From the original 900 meters it covered, the net got smaller and smaller as it continued to be hauled back. Anxiety started to creep in as the curiosity of what lies beneath the surface takes place. Then I saw the first by-catch. It was a dead silky shark trapped in the net. There were six more. Fortunately enough, one shark went back to the ocean alive. As tragic as it sounds, what I have learnt is FAD free method of fishing catches far less sharks, rays, marlins, turtles and other animals than purse seine fishing with FADs.
As the net was continuously pursed, I started to have a visual on the catch. Schools of tuna scurried around, trying to look for a possible escape, helplessly going round and round. The school was grouped in a confined area alongside the vessel that you can now see no longer functioned as a school, but as individuals. I sensed their stress. I was secretly hoping they would escape from that netted jail.
When most of the net was retrieved, the crane operator started to prepare the scoop-net for brailing. Water splashed as the brail sunk deeper in the net. Hundreds, maybe even thousands, of tuna were crushed together when it was scooped up. I felt their suffocation and anxiety, flipping their tails trying to squirm in such limited space. First scoop, second scoop, I lost count around the thirteenth scoop. My eyes were fixated on the red stain covering the water as more and more of them incurred injuries through collision with the net and with each other. Another sign of their distress was off-gassing — fish releasing air from their swim bladders. Surface water became polluted with their blood and stress bubbles. I don’t remember how long it took for the brailing to finish. It felt like an eternity really. I just sighed with relief when it did.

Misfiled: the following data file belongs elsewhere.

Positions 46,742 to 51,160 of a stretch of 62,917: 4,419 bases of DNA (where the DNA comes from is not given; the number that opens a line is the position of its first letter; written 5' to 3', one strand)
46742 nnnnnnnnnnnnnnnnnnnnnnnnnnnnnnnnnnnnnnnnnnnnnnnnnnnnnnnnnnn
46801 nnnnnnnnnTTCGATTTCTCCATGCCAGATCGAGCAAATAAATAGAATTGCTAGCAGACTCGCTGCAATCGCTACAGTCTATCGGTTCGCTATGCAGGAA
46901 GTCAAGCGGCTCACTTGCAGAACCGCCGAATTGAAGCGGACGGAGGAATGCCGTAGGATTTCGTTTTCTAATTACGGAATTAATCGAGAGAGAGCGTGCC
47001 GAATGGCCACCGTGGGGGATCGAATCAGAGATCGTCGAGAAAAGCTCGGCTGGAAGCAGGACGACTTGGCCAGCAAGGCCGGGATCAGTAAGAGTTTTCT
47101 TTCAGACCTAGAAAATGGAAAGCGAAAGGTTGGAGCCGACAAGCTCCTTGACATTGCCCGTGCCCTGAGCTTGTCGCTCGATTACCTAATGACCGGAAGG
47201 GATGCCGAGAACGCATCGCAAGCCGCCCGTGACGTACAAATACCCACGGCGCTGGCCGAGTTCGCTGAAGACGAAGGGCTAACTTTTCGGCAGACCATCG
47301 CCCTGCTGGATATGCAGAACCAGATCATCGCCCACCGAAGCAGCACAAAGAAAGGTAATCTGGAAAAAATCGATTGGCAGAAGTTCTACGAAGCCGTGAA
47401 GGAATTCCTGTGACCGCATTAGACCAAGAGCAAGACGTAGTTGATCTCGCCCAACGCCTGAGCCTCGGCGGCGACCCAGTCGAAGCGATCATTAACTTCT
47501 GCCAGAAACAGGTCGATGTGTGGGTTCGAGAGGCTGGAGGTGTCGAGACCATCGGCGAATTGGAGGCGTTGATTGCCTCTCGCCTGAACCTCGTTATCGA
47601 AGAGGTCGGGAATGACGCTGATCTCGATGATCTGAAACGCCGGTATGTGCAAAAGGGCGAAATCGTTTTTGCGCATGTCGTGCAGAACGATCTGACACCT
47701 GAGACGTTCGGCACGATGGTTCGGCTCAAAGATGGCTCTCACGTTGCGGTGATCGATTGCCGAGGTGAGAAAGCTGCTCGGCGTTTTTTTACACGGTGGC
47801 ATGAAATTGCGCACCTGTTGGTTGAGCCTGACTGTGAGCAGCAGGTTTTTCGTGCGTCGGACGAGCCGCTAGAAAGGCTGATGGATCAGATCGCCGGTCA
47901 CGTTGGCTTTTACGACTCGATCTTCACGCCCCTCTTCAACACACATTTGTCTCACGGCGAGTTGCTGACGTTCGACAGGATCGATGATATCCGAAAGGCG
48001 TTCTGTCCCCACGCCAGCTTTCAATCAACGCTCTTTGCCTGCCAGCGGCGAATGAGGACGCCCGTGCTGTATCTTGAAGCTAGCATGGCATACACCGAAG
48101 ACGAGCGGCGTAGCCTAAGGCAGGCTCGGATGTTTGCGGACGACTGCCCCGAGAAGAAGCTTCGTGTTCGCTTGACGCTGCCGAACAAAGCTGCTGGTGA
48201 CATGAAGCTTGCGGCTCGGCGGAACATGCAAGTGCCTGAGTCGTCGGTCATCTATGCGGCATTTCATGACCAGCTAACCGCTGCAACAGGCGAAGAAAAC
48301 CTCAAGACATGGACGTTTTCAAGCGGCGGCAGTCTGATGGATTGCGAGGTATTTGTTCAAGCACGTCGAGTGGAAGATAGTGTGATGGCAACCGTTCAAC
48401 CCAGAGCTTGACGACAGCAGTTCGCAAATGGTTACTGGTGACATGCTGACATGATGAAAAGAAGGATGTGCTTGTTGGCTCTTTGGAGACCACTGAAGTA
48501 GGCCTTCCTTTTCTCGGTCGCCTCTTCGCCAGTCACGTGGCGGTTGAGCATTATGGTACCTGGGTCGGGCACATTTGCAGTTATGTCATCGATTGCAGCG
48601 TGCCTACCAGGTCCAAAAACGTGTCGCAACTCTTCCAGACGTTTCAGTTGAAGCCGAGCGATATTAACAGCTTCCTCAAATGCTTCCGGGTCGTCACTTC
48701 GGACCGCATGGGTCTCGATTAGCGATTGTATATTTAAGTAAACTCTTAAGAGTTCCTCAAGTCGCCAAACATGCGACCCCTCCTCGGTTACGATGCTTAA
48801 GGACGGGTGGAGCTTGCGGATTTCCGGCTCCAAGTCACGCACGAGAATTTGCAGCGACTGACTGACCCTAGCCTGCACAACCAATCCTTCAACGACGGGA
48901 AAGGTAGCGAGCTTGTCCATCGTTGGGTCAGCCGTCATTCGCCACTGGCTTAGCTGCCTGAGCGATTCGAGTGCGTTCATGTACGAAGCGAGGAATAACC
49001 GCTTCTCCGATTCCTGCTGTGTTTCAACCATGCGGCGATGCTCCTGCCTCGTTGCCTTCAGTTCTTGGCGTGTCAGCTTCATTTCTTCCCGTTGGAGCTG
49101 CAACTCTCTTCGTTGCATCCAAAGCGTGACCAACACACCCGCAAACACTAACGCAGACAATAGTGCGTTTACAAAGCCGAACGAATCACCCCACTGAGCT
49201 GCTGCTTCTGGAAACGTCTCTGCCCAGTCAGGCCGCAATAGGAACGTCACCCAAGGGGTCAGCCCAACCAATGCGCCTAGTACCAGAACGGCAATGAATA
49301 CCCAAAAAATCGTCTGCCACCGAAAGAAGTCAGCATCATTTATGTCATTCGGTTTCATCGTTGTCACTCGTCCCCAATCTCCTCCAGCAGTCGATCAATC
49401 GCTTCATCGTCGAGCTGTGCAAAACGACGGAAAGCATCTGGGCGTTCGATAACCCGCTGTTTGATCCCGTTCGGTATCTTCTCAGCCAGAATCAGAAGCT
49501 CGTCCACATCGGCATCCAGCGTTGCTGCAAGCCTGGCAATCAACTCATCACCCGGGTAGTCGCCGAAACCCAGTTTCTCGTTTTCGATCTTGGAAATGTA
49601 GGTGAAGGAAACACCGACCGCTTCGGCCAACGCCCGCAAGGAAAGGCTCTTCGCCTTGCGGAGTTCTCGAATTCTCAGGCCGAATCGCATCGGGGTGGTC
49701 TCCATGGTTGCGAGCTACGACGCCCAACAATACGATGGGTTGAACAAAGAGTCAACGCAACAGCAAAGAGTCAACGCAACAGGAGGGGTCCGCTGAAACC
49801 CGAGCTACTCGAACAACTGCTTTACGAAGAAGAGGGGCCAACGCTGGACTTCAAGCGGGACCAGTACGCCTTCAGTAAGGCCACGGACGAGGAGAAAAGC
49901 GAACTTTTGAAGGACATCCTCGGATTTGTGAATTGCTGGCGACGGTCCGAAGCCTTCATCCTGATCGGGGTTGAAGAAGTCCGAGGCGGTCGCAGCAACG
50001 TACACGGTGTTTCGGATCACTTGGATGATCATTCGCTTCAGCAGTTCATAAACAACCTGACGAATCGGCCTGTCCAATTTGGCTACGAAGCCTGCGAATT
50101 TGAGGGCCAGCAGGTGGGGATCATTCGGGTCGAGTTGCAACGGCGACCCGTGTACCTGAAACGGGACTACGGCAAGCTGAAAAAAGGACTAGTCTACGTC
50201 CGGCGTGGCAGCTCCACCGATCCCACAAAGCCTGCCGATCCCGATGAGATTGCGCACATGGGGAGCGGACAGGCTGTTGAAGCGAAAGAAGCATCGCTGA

The total catch from that set was around 60 tonnes, mostly composed of skipjack. According to the captain, there is higher efficiency rate of catching target species with free school operations than through FADs. This means that there is relatively lower by-catch of juvenile species of yellowfin and bigeye – which can make up 15 – 20% of the catch when FADs are used  – and that total catch is the ideal quality. He also mentioned that there is lesser by-catch of non-target species such as turtles and sharks.
Free school operations seem to be the appropriate alternative to purse-seine vessels utilizing FADs. However, we cannot escape the reality that although free school seems to be more efficient and less destructive, it is still part of the current industry that is over-fishing our oceans. Fisheries, although experiencing a decline in total tuna stocks, are continuously increasing catch each year. Indiscriminate operations in foreign and international waters covet not only tuna but food and livelihood from Pacific peoples.